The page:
Stimulation of the periaqueductal gray (PAG) matter of the midbrain activates enkephalin-releasing neurons that project to the raphe nuclei in the brainstem. 5-HT (serotonin) released from the raphe nuclei descends to the dorsal horn of the spinal cord where it forms excitatory connections with the "inhibitory interneurons" located in Laminae II (aka the substantia gelatinosa). When activated, these interneurons release either enkephalin or dynorphin (endogenous opioid neurotransmitters), which bind to mu opioid receptors on the axons of incoming C and A-delta fibers carrying pain signals from nociceptors activated in the periphery. The activation of the mu-opioid receptor inhibits the release of substance P from these incoming first-order neurons and, in turn, inhibits the activation of the second-order neuron that is responsible for transmitting the pain signal up the spinothalamic tract to the ventroposteriolateral nucleus (VPL) of the thalamus. The nociceptive signal was inhibited before it was able to reach the cortical areas that interpret the signal as "pain" (such as the anterior cingulate). This is sometimes referred to as the Gate control theory of pain and is supported by the fact that electrical stimulation of the PAG results in immediate and profound analgesia.[1] The periaqueductal gray is also activated by viewing distressing images associated with pain.[2]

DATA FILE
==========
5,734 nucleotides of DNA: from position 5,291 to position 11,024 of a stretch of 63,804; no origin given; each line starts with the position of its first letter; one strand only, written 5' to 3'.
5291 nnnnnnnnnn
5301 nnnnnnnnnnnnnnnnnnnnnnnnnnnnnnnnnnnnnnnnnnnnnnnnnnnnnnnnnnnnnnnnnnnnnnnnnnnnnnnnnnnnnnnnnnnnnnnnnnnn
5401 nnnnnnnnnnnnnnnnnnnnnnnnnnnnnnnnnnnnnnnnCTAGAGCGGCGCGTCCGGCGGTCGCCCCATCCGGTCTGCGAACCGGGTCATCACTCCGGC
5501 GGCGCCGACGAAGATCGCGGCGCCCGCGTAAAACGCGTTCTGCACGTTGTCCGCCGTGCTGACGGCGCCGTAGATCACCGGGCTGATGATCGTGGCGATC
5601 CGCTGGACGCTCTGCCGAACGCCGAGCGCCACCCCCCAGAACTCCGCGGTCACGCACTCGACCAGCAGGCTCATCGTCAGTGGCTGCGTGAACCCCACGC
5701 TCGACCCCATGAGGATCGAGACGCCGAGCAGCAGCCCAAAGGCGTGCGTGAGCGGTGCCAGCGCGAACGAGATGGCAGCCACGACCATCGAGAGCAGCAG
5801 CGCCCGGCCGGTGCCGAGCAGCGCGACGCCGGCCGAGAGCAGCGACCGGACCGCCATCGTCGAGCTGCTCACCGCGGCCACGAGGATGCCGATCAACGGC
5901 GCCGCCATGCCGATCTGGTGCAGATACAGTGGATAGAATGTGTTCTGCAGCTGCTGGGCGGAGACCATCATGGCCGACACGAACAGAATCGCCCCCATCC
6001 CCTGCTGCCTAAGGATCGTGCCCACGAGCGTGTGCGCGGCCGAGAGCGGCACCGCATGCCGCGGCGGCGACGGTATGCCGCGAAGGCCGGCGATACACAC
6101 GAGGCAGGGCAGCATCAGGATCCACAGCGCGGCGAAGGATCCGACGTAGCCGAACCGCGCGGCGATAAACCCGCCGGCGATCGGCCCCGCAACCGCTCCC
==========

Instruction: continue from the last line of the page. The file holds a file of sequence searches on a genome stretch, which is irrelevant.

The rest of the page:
Three known kinds of opioid receptors have been identified: mu (μ), kappa (κ) and delta (δ). Synthetic opioid and opioid-derivative drugs activate these receptors (possibly by acting on the PAG directly, where these receptors are densely expressed) to produce analgesia. These drugs include morphine, heroin (diacetylmorphine), pethidine, hydrocodone, oxycodone, and similar pain-reducing compounds.